Friday, November 30, 2012

Strategies for Resilience in a Post Sandy Era

Tracks of all tropical cyclones in the northern Atlantic Ocean between 1980 and 2005
An insurance company has aired advertisements saying "You didn't choose to be in the path of Sandy..." Sadly for us, this isn't quite true.  We have chosen to live in a known tropical cyclone zone. We have not designed our homes, buildings, subway stations, and subway tunnels to be storm resistant. We have destroyed the original natural storm barriers, namely oyster reefs and salt marsh flats. And despite many warnings, we did not adequately prepare before Sandy struck.

Where are you on the Flood Zone map? Addresses in NYC can be checked on

Climate scientist, Dr. Trenberth, has been  harshly attacked  by climate change deniers for his projection that the risk of harm from severe weather, including hurricanes, would increase. Branding Dr. Trenberth an "alarmist" his critics went further to assert that infrastructure investments to mitigate hurricane damage were unnecessary and a waste of money.

Hopefully our tristate area will listen to Dr. Trenberth and not his critics.

Municipal Initiatives:
Reassess building codes and evacuation zone borders
Determine how best to flood-proof power and transportation networks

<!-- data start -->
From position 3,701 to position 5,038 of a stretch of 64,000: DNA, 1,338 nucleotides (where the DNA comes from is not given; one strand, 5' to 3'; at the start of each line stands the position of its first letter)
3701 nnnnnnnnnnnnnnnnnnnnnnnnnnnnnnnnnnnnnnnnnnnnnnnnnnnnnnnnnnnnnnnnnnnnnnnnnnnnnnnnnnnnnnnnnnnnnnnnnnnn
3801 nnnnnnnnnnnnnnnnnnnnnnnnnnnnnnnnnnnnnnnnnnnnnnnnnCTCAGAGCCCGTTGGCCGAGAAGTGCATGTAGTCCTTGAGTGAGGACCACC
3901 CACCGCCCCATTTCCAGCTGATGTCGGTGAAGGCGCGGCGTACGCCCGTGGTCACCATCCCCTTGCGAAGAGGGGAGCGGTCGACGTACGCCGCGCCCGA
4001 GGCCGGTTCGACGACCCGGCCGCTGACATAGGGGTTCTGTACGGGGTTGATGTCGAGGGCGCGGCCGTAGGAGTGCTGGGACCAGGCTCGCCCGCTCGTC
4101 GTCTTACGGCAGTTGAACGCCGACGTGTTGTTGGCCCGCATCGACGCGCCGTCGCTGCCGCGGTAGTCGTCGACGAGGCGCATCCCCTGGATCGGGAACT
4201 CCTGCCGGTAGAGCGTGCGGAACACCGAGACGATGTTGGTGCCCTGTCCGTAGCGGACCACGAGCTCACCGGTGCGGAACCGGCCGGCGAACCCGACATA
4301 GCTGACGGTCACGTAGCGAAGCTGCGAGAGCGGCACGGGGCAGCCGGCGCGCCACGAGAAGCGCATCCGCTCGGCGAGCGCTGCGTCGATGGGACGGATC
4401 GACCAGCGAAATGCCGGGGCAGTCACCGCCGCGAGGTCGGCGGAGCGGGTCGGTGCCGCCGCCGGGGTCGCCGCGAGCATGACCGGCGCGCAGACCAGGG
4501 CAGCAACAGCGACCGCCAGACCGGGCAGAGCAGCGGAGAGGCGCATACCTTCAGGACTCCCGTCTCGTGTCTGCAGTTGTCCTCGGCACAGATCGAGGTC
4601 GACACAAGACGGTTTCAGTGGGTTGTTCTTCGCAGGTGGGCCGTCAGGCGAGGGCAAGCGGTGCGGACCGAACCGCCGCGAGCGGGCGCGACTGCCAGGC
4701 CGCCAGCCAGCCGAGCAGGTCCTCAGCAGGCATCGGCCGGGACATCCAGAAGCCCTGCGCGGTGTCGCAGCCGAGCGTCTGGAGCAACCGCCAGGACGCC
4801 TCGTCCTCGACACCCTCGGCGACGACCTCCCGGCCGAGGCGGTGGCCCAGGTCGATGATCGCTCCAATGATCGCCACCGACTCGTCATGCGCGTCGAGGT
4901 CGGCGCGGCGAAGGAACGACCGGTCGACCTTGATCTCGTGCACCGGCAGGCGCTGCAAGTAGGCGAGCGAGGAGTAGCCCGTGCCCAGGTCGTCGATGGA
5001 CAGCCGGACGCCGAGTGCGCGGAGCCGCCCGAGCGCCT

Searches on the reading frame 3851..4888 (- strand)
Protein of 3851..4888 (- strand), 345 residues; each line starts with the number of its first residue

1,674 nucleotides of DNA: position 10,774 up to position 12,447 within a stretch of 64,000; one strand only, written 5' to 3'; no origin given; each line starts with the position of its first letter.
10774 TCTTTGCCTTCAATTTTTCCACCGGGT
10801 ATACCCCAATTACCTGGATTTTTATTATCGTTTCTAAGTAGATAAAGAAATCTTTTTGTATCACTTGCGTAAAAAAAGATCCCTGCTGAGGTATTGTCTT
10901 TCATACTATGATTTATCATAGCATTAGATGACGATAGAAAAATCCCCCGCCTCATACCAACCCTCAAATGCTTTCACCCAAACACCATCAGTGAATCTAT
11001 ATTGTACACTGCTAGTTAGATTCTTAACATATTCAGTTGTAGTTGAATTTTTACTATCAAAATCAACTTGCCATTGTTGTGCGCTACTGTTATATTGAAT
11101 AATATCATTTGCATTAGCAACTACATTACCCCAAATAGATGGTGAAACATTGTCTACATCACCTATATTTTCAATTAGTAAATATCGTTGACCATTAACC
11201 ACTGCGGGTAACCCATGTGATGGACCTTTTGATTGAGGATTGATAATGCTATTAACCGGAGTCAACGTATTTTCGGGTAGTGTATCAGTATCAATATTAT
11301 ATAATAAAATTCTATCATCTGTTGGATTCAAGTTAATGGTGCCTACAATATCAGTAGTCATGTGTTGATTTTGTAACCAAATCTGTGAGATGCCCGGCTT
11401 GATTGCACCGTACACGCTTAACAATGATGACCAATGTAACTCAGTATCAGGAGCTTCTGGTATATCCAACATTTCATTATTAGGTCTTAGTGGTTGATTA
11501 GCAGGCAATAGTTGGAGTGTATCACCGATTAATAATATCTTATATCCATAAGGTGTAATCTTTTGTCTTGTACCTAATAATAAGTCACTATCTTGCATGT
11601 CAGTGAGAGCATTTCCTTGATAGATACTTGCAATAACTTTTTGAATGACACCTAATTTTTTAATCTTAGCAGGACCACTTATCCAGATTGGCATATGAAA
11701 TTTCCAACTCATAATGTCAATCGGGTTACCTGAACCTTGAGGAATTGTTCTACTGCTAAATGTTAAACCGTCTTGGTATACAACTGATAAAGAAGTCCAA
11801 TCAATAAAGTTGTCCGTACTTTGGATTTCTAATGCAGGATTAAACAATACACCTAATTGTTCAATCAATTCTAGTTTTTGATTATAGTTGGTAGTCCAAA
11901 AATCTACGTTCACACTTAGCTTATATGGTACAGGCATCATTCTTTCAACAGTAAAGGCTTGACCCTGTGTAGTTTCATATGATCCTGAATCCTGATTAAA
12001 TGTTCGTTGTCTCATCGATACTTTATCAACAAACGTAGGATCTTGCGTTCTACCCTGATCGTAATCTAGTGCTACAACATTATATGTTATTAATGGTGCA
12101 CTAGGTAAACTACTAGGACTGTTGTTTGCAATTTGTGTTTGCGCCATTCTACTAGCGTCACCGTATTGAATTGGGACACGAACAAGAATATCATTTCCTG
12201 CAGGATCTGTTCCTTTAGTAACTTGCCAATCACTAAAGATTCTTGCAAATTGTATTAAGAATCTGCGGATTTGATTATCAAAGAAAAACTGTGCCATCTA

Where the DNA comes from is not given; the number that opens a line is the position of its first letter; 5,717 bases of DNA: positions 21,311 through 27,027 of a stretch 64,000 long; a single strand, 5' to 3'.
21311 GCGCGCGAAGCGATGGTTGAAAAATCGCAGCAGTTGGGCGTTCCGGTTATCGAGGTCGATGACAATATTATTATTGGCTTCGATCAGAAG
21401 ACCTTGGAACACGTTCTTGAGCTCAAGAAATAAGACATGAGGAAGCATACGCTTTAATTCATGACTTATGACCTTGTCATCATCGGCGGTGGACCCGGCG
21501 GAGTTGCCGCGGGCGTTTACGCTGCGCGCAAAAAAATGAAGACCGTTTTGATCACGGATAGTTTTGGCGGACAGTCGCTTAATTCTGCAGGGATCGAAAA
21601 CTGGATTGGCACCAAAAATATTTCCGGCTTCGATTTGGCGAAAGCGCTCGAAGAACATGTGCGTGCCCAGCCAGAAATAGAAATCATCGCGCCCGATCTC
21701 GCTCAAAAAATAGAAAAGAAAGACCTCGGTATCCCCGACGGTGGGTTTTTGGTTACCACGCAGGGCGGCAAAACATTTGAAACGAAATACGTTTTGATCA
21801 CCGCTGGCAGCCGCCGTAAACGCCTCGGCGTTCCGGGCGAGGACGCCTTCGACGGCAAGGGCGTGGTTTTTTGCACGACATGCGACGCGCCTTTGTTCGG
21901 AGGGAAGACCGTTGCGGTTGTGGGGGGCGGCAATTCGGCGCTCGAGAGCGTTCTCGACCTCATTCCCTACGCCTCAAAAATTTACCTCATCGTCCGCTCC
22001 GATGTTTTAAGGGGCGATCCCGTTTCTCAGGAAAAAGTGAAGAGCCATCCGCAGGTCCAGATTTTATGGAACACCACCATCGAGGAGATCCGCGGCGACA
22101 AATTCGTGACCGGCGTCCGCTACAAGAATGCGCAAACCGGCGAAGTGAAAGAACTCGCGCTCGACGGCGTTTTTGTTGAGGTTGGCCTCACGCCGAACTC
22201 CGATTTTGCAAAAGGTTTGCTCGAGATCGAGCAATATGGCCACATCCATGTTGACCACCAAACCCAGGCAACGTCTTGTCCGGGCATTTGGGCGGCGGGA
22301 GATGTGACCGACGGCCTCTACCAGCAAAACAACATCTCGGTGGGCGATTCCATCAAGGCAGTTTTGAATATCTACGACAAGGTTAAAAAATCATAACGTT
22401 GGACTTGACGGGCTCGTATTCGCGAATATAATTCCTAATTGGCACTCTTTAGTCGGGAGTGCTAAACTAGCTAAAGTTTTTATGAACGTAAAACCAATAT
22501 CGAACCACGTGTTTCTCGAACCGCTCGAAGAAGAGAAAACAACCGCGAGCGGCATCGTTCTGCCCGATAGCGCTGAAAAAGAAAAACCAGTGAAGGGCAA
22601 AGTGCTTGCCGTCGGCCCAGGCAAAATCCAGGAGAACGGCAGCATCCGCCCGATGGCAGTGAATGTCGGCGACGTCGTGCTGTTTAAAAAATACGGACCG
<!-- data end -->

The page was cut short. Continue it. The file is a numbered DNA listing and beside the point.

Make sure our vulnerable populations, especially those in hospitals and nursing homes, are provided for
Decide how to protect the coast with levees, dunes, natural structures, or a combination
Determine how to fund the many projects that will be needed!

Paying for the infrastructure changes we need will be expensive indeed...however...experts estimate that a dollar spent for prevention will save 4 dollars of damage!  

Permaculture Principle #11 says "use edges and value the marginal"...the interface between two ecosystems can be particularly valuable and productive. I believe that designing with nature instead of waging war with nature will be the best solution. Will our leaders agree?

 Principle 11: Use edges & value the marginal. Proverb: Don’t think you are on the right track just because it’s a well-beaten path.

Individual Initiatives:
We need our trusted friends and family...and they need us. In emergencies, we help each other with places to stay, child care, sharing cars, food, supplies, internet access, and so much more.
It's good to know how things work. How to light a stove or oven when we have gas but not electric. How to flush a toilet without running water. How to compost food and yard waste, even sewage waste... etc.
It's important to stay healthy and fit if possible. We are better off if we can walk, bike, climb stairs, carry heavy stuff, perhaps cut fallen tree limbs, shovel sand...etc.

Above all, being willing to creatively use and respond to change, which is Permaculture Principle #12, will lead to positive results!

 Principle 12: Creatively use & respond to change. Proverb: Vision is not seeing things as they are but as they will be.

Greenies, what would you add to the list?